Maintaining technique and strategy usually leads to relatively consistent results, which can be helpful when a player is satisfied with the degree of mastery they have achieved. However, everything on the road to achieving that level of mastery centers around the ways in which a player adapts to different styles of play as they improve. In short, there exists a divide between the consistency developed in practice and the adaptability necessary to successfully navigate the problems posed in a match. With the recognition of this tension between consistency and adaptation, a player can gain insight into what drives improvement over time.

Adaptability in Mental Health

As it pertains to mental health, adaptability is the capacity for an individual to adjust to their circumstances using coping skills. Coping skills are strategies that people can implement in their everyday lives to manage negative emotions in the face of adversity. For example, individuals may use coping skills like humor, repression, and intellectualization to adapt to situations in their lives.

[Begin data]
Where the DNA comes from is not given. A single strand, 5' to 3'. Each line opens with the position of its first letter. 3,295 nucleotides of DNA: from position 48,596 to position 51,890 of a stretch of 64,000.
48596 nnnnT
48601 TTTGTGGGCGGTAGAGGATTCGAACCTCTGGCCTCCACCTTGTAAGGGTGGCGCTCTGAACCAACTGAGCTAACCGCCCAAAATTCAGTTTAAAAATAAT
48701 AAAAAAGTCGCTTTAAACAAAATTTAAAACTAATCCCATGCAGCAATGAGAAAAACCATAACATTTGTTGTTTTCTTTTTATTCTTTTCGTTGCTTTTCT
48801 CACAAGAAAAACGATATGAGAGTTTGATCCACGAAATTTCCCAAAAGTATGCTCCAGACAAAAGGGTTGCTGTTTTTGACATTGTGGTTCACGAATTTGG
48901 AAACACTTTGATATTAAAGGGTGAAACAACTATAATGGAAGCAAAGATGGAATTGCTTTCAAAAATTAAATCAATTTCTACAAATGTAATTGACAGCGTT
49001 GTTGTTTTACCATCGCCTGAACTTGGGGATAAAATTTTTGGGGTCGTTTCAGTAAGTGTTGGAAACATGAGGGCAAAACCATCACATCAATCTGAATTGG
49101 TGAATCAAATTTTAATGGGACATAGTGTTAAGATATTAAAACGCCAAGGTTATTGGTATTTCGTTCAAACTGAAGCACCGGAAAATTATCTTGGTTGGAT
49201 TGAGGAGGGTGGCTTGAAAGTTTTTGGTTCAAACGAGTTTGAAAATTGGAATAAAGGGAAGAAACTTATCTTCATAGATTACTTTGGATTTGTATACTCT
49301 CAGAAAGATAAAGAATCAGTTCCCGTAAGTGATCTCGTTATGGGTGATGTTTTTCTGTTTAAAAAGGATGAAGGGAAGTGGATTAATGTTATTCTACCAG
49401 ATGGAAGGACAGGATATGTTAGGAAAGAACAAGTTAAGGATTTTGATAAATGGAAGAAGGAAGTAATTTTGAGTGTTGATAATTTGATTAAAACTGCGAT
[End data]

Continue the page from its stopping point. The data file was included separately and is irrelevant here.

Mental health issues often arise when there is a mismatch and/or imbalance between an individual’s coping skills and the kinds of stressors in their environment. Sometimes, individuals may turn to maladaptive coping strategies to navigate difficult circumstances, which can lead to psychological distress. For example, instead of recognizing the patterns of a play an opponent is using to win a match, a player might respond by engaging in negative self-talk in response, leading to possible feelings of frustration, difficulties with emotional regulation, and even acting out.